Name: Antrodia carbonica (Overh.) Ryvarden & Gilb.
Most Confident Observations:
Version: 4
Previous Version 

First person to use this name on MO: Darvin DeShazer
Editors: Erlon Bailey, Oluna & Adolf Ceska, Chaelthomas

Observations of:

this name (8)

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this taxon, any name (8)

other taxa, this taxon proposed (0)

any taxon, this name proposed (8)


Rank: Species

Status: Accepted

Name: Antrodia carbonica

ICN Identifier: missing

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Author: (Overh.) Ryvarden & Gilb.

Citation: Mycotaxon 19: 139 (1984) [MB#106596]

Deprecated Synonyms: Poria carbonica Overh., Amyloporia carbonica (Overh.) Vampola & Pouzar

Notes on Taxonomy: [Edit]

Collected by: Irene Mounce and Jean Straight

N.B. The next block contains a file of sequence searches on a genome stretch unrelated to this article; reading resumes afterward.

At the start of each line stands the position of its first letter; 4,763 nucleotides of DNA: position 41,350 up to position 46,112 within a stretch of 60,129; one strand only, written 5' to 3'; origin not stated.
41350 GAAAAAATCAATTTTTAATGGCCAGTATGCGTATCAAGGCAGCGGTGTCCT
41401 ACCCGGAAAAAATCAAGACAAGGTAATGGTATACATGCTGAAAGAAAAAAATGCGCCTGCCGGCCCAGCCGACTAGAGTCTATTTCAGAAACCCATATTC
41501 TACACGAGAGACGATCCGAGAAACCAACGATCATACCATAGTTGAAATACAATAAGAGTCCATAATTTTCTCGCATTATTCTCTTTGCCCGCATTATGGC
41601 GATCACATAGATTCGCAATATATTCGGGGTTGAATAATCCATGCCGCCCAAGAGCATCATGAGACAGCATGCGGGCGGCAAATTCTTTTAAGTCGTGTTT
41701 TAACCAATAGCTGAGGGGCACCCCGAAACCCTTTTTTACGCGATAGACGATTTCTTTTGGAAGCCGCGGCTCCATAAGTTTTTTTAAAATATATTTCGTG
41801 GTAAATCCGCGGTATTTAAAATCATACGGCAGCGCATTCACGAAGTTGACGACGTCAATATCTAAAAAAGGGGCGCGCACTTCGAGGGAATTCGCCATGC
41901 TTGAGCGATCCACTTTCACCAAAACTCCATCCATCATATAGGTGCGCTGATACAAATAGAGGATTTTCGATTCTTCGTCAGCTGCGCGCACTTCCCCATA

Collectors number: Overholts 22021
Collection date: 31/08/1938
Location details: Saanichton
Country (state): British Columbia
Substrate details: on log of gymnospermous tree

Habitat/range: On conifers, causing a brown cubical rot, sometimes decaying power poles and mine timbers. Widespread south of 51°n in BC; elsewhere in western North America, known from WA, ID, and MT south to AZ and NM.Basidiomata infrequently perennial, widely effuse, tough, corky, adnate, up to 1.5 cm thick; taste weakly bitter; margin typically abrupt, white, becom- ing pale brown, narrow; context white, amyloid, thin, cottony to fibrous, up to 0.5 cm thick; tubes white, up to 1 cm deep; pore surface white to cream; pores round to angular, 3–5 per millimetre, edges thin to thick, entire.
All hyphae have amyloid walls; generative hyphae 3–4 μm diameter; skeletal hyphae 5–8 μm diameter; basidiospores cylindrical to narrowly ellipsoid, 5.0–6.5 × 2–3 μm.
Notes: Microscopically, the amyloid walls of all hyphae are distinctive. Some skeletal hyphae have frequent branches, and they could be interpreted as binding hyphae.

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